Thursday, August 16, 2012
Pet Smarts: Overweight is a problem in pets, too; here are tips for assuring healthy weight
By Dr. Sachiko Miyakawa
Sheabel Pet Care Center
Is your pet losing its waistline and looking a little plump? Is your pet not as active and lying around more? Does your pet pant and get tired easily?
If you answered yes to any of these questions, your pet may be overweight.
(Photo from Flickr. Used through Creative Commons.)
Overweight pets are seen in our veterinary practice every day and a good number of them have health issues. Pets can gain extra weight later in life because of their slowing metabolism, but obesity even in younger dogs and cats is commonly observed.
Since pets have a shorter life span compared to humans it is important to address the weight issue early for their health and quality of life.
The three most important things you can do to keep your pet’s weight at an optimum level are:
1. Biannual exams by your veterinarian. Your veterinarian will recommend blood work and other diagnostic testing as needed to make sure your pet does not have an underlying disease contributing to its obesity. Pets with endocrine diseases such as hypothyroidism, diabetes, and Cushing’s disease can have weight issues. Orthopedic and heart disease can also have an effect on a pet’s mobility and exercise tolerance.
2. Feed high quality food. What your pets eat have a huge effect on their body. Your pet may love a certain type of food because it tastes great, but it may have little to no nutritional value. Your veterinarian will recommend a high quality dog or cat food for your pet depending on their life stage (growing puppies and kittens have different nutritional requirements compared to geriatric pets). The most common reason pets are overweight is because owners are overfeeding them. Commercial dog/cat food will have general feeding guidelines on the bag, but they tend to overshoot in what the pet actually needs to be consuming. Your veterinarian will help determine how much you should feed your pet.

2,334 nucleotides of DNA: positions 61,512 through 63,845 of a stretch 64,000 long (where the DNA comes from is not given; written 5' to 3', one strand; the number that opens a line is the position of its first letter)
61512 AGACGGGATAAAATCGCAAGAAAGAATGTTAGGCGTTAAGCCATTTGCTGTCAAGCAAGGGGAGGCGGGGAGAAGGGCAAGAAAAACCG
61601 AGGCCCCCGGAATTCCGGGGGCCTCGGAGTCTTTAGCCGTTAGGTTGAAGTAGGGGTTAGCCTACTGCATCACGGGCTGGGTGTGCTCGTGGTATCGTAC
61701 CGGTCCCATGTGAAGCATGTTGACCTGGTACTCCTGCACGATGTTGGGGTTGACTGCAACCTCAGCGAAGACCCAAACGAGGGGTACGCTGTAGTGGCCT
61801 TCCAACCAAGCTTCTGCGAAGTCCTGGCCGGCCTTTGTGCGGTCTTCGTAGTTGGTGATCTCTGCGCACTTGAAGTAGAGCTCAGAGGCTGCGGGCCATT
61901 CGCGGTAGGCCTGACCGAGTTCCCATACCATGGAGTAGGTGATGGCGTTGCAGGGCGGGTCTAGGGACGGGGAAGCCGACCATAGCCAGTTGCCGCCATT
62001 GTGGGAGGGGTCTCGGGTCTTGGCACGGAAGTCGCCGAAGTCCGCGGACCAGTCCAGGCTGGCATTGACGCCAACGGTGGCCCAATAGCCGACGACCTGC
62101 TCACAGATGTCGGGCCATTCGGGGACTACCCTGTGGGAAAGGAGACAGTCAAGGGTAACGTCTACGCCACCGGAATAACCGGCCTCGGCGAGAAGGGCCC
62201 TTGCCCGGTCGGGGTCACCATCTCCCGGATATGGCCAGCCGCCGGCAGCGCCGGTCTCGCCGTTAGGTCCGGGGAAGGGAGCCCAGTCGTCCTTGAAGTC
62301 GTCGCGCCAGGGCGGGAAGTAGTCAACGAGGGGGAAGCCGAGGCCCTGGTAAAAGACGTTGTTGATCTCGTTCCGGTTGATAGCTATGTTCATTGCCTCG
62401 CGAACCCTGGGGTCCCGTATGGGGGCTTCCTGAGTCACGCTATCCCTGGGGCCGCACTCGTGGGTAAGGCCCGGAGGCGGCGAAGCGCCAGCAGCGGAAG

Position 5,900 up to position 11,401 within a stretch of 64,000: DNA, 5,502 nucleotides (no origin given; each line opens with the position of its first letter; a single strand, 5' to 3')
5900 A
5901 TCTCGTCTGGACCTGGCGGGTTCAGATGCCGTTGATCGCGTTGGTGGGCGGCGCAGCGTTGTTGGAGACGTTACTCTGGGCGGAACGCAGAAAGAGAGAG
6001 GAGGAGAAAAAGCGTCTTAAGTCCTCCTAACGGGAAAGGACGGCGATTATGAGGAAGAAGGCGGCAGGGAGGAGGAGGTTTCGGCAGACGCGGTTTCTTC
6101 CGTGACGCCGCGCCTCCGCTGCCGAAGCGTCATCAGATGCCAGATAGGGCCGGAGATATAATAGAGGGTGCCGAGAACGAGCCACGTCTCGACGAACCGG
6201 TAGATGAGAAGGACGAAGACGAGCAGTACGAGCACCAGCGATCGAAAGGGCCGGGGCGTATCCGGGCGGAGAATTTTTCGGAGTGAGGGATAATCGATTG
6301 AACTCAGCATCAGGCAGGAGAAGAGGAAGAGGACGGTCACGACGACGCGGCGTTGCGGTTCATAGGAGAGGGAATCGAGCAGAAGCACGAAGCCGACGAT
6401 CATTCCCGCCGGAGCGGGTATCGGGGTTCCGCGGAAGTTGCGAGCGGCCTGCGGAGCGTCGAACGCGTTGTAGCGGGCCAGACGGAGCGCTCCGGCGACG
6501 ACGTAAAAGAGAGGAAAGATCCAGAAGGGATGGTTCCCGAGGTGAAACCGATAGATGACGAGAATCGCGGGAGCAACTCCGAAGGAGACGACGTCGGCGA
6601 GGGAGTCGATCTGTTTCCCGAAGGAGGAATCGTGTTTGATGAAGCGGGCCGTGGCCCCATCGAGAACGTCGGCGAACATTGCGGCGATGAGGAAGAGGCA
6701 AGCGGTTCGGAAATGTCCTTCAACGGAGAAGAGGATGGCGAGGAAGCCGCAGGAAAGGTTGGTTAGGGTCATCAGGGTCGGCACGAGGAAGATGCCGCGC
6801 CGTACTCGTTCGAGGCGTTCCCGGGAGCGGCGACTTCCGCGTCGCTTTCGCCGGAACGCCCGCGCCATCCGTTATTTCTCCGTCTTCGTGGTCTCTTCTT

3. Exercise, exercise, exercise. Pets require daily exercise to help maintain a healthy weight. Dogs can release stress and build up their cardiovascular system when taken on daily walks. Playing ball, fetch, agility training, etc. can offer mental stimulation as well to help them become well-adjusted pets. Indoor cats require the same physical and mental exercise on a daily basis. There are many toys that cats love to play with such as the feather wand and squeaky mouse. Most cats enjoy the sight and sounds of the outside world, so providing them with a window seat would be beneficial for their mental stimulation.
Consult with your veterinarian to determine what needs to be done to help your pet lose weight. Every pet is different so your veterinarian will decide the proper weight loss program specifically for your pet.
As in people, weight loss needs to be done over weeks to months in a healthy manner. If you have an obese dog or cat, initiating a weight loss program for your pet could mean not only a healthier pet, but also a happier, more energetic companion.
Dr. Sachiko Miyakawa is a veterinarian at Sheabel Pet Care Center in Lexington. She graduated from University of Kentucky in 2004 and continued on to Auburn University College of Veterinary Medicine. For more information, visit sheabelpets.com.